Skip To Content
Get Our Newsletter
JEWISH. INDEPENDENT. NONPROFIT.

Support the Forward

Funded by readers like you DonateSubscribe
Back to Opinion

Germany denied my Holocaust survivor mother reparations — twice

When I was 34, I discovered my mother was a Holocaust survivor.

My parents finally put their hellish marriage out of its misery and called it quits. In the aftermath, I came across an affidavit in which my mother was claiming financial support. In it, she stated she was born into the Jewish faith. It was an astonishing revelation. She had converted to Catholicism after the war in order to marry my Catholic father.

I had been raised Catholic, celebrated all the Catholic holidays, had first Communion (twice!), said all my prayers to Jesus in Polish and even met the Polish pope, John Paul II. But according to Jewish law, I realized that I was actually Jewish, like my mother.

It completely changed my life.

My parents had been married for 42 years, and the split, along with the discovery of my mother’s heritage, led me to a new understanding of her. She often had fits of rage, melancholy, and anxiety. Now I began to learn why.

When she could finally open up, we spent hours talking and often weeping. I learned that my mother’s name wasn’t Joanna, but Dorota Milstein. I learned that she’d lost her parents, Maurycy Milstein and Bronislawa Dawidowicz, in the Lwów ghetto.

Dorota labored in the ghetto hospital as a nurse, and later, in Janowska camp, where she sewed slippers and sorted the possessions of murdered Jews. It was a squalid existence, teetering on the edge of brutality and death.

When my mother heard the ghetto was to be liquidated on June 1, 1943, she managed to get false papers. Dorota was gone; she was now Joanna Litniowska, a good Polish Catholic girl.

Within three weeks, Joanna made it out of Poland and into Germany, where she got a job as a kitchen maid at the swanky Hotel Schiffmeister. Less than three miles down the road was Hitler’s Eagle’s Nest, his summer headquarters.

Hitler and Eva Braun counted the Schiffmeister among their favorite dining spots and visited whenever they were in the area. What would they have said if they knew their schnitzel and spätzle had been prepared with the assistance of a Jew?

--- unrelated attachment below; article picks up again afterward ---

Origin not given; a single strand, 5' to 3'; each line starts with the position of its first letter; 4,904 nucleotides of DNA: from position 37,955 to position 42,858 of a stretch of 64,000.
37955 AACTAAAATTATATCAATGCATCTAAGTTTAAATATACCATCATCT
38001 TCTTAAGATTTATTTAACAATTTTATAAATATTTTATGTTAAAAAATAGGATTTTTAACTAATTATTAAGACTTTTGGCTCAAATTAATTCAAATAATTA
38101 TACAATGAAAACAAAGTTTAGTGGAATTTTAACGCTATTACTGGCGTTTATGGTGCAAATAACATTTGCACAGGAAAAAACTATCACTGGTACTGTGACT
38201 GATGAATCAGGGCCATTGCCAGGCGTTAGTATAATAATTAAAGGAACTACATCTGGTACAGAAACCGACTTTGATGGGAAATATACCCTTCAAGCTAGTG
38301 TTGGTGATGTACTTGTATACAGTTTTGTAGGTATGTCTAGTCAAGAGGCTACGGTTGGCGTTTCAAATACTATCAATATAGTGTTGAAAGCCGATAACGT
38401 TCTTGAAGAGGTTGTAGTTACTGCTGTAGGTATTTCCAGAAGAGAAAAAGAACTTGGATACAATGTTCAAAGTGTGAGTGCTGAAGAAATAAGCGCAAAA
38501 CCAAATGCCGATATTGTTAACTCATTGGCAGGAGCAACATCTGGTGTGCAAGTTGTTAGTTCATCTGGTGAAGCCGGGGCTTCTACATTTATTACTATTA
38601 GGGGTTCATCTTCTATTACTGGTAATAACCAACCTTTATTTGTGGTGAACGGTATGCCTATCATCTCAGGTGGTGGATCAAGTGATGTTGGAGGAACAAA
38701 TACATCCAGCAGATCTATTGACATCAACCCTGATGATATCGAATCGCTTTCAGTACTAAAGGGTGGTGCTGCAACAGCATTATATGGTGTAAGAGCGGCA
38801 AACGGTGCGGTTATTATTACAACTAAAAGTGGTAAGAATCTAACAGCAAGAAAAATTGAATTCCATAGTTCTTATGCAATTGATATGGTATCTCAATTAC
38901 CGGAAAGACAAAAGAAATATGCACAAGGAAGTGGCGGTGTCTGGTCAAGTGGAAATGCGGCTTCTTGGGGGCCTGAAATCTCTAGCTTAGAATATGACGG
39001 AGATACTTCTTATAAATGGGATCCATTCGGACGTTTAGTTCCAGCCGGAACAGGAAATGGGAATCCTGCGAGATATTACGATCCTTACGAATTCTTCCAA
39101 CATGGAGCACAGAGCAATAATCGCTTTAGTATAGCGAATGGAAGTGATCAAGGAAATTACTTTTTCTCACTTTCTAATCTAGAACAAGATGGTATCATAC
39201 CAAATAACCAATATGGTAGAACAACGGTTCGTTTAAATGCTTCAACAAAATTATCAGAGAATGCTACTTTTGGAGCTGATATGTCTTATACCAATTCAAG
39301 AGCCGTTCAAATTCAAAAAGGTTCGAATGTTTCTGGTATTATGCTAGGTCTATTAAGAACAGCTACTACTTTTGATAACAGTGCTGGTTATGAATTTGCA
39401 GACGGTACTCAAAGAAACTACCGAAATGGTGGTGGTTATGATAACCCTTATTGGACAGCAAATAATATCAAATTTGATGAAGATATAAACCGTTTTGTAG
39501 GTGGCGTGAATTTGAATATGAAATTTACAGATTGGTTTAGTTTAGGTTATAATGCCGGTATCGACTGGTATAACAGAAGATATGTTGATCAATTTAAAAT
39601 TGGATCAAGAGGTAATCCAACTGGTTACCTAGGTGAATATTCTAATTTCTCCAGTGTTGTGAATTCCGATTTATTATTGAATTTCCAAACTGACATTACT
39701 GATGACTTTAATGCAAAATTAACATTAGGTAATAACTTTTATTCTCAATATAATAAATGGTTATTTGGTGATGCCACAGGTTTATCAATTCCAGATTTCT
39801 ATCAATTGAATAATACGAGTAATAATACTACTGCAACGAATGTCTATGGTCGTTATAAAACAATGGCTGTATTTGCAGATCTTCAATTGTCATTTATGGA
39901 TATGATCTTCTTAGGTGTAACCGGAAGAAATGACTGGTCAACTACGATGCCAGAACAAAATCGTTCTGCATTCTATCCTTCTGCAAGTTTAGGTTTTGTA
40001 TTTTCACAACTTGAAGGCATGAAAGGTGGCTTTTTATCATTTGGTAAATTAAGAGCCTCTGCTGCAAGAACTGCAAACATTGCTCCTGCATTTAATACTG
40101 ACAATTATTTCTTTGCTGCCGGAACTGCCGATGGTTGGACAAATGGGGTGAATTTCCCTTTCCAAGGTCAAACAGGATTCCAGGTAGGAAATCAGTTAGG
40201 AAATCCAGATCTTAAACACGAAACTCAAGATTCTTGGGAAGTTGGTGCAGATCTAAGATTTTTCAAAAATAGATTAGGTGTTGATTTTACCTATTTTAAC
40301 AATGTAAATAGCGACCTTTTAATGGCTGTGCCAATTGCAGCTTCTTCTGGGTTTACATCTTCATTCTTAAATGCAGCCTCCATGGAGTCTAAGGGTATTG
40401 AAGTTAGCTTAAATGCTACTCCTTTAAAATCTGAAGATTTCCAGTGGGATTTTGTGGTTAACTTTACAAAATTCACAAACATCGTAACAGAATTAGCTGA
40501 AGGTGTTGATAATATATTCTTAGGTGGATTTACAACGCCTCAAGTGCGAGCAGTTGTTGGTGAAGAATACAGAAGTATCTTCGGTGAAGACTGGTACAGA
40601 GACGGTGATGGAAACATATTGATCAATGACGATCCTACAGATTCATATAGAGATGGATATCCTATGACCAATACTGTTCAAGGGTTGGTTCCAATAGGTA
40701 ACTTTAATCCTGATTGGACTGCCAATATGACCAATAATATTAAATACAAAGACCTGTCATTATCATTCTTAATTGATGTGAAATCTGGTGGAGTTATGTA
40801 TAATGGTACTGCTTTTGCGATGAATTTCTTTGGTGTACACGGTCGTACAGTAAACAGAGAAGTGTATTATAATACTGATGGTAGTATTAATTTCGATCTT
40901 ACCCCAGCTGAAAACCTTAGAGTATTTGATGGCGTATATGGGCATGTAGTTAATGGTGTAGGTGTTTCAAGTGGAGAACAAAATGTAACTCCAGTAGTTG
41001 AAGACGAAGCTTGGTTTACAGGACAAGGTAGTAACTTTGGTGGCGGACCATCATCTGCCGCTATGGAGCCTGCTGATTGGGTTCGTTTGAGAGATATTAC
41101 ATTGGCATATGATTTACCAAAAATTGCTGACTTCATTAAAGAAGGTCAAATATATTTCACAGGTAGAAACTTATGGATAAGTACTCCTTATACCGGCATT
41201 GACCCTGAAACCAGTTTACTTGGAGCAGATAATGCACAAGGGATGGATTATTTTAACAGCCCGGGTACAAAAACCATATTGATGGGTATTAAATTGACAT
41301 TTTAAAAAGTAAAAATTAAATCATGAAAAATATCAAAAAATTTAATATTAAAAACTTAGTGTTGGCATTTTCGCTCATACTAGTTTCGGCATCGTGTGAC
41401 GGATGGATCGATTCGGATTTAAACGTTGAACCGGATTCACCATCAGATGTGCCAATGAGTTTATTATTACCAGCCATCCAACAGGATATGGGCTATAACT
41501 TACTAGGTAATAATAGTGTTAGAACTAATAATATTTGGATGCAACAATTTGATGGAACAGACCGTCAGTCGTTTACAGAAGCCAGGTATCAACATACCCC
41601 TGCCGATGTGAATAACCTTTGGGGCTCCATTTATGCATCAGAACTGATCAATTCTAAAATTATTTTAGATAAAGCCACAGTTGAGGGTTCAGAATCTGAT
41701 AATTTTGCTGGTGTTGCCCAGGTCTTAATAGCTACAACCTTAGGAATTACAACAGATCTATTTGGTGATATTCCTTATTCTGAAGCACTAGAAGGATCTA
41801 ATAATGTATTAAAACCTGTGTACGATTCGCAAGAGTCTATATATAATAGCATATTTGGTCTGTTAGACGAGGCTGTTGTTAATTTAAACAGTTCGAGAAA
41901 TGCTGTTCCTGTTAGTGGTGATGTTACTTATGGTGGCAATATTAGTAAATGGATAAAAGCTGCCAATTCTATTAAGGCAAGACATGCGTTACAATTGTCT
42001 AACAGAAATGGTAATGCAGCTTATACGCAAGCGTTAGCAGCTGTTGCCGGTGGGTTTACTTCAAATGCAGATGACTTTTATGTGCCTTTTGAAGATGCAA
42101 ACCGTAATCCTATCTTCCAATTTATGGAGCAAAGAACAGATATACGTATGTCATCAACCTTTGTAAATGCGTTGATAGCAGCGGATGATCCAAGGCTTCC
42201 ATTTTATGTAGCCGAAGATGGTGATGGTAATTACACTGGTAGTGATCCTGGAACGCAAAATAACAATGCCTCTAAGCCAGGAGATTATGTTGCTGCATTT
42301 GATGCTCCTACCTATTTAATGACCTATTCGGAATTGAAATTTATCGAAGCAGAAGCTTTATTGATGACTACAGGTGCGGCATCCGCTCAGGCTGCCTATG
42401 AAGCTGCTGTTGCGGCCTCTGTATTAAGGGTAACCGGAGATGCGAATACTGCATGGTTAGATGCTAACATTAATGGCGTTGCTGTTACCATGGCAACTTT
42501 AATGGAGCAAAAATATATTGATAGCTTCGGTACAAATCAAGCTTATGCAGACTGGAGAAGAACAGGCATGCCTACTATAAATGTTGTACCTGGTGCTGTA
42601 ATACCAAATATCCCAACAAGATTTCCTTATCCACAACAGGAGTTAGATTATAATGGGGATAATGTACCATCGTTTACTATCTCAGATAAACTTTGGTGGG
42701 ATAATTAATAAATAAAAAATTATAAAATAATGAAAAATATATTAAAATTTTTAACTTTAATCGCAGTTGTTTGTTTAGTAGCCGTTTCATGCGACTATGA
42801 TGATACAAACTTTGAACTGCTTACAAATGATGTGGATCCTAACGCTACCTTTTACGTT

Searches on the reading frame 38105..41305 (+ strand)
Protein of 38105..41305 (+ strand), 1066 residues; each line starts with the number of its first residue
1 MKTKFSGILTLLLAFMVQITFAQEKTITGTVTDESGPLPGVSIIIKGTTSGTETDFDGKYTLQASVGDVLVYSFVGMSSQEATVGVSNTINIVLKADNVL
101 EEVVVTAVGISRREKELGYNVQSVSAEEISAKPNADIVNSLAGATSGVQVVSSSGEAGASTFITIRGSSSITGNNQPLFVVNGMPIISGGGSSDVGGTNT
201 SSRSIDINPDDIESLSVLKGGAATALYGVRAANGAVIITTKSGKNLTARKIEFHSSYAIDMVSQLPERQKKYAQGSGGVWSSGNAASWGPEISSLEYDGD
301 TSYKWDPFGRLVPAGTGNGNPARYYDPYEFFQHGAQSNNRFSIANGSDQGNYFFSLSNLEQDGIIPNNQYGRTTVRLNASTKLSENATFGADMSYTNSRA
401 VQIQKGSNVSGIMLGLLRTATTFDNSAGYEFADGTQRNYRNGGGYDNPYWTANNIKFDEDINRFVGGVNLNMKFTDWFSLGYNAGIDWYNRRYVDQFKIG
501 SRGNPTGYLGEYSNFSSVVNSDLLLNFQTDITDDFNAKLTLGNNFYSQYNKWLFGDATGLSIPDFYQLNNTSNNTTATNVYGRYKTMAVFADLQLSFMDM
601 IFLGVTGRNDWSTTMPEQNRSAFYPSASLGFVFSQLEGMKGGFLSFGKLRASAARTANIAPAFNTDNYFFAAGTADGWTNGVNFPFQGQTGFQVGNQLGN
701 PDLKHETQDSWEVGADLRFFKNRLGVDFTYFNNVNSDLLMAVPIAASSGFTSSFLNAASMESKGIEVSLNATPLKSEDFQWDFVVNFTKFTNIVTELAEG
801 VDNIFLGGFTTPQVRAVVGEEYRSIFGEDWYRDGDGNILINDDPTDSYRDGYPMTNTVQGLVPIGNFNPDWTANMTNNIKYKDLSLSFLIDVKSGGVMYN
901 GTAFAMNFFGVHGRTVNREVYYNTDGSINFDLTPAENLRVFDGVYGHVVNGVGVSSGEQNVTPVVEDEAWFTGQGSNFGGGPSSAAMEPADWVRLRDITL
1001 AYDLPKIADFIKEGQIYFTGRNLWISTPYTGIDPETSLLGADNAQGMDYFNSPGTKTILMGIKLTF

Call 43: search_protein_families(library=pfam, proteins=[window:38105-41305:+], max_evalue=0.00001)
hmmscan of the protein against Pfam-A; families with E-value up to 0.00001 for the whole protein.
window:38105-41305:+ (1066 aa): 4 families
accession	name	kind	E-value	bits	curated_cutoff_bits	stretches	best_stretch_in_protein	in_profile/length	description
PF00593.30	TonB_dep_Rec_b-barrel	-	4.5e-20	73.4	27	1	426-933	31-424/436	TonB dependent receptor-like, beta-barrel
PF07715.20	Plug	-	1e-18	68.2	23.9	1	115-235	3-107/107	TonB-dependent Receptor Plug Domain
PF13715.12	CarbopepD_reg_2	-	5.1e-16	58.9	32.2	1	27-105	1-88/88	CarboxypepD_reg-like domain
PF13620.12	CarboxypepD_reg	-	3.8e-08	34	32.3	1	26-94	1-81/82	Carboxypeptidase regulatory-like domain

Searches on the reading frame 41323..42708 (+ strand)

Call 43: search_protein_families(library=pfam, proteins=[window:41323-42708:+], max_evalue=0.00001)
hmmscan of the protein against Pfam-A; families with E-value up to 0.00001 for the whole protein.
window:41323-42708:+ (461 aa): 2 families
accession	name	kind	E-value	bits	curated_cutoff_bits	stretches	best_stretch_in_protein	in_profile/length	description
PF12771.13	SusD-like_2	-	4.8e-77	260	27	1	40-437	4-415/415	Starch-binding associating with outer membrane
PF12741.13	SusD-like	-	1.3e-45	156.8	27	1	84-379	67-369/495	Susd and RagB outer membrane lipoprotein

After the war, Joanna wound up in a Displaced Persons camp outside of Munich. At the time, about 30% of DPs in Europe were Jews. As David Nasaw describes in his book “The Last Million,” it was chaotic, with Jews initially housed with the same nationalities that had tormented them before and during the war.

In the fall of 1947, my mother was one of the DPs to complete a “Care and Maintenance” questionnaire indicating where she lived, her education, what languages she spoke and where she had been employed. The form was to determine her eligibility for financial assistance from Germany designed to compensate survivors for wartime suffering, having to flee persecution and surviving under a false gentile alias.

She was denied. She was told, “Pani była na wolnosci” — you had your freedom.

But Dorota was never “free.” Her parents had been murdered by the Nazis; she had narrowly escaped typhus, torture and death.

Yes, she’d escaped the ghetto and found a job. At the hotel where she worked, Joanna may have been able to come and go as she pleased. But she was a terrified young Jewish woman who would have been shot if her truth was revealed.

These experiences haunted her. My mother was less a survivor than a refugee from a time and place that had traumatized her. Her existence was saturated with horrific memories. She was too shattered to even talk about it for 40 years.

A program called the German Social Security Ghetto Pension, also known as ZRBG, was made available to Holocaust survivors who had worked for the Nazis in the ghetto. My mother could have used the money, but couldn’t bring herself to apply.

My mother passed away in 2009. Recently, I heard of a program where heirs of survivors could receive a one-time payment from the German government. I needed my mother’s fractured life to be validated by those who had devastated it, so I applied.

But again, it was not to be. Seventy-three years after the German government denied my mother’s first application for restitution, they rejected her for a second time. The program only applies to those who were born in 1923 and after. Dorota was born in 1918, and therefore ineligible.

I’m sorry I ever filed that claim. I’m sorry I ever held out hope that I could find any kind of redemption for her ordeals from the German government, who seem determined to discard their responsibility for what my mother endured. From having the affront to telling her she had been “free,” or that she hadn’t suffered enough, to this latest indignity.

Money talks. In this case, it would have said, “Dorota, the German government is sorry you had to bury the agony that Hitler dumped onto you.”

For 40 years, my mother couldn’t bring herself to talk about what she went through. But I can. And I’ll continue to talk and write, wherever, whenever and however I can.

To contact the author, email editorial@forward.com.

Engage

  • SHARE YOUR FEEDBACK

  • UPCOMING EVENT

Republish This Story

Please read before republishing

We’re happy to make this story available to republish for free under an Attribution-Non Commercial-No Derivatives Creative Commons license as long as you follow our republishing guidelines, which require that you credit Foward and retain our pixel. See our full guidelines for more information.

To republish, copy the HTML, which includes our tracking pixel, all paragraph styles and hyperlinks, the author byline, and credit to Foward. Have questions? Please email us at help@forward.com.

We don't support Internet Explorer

Please use Chrome, Safari, Firefox, or Edge to view this site.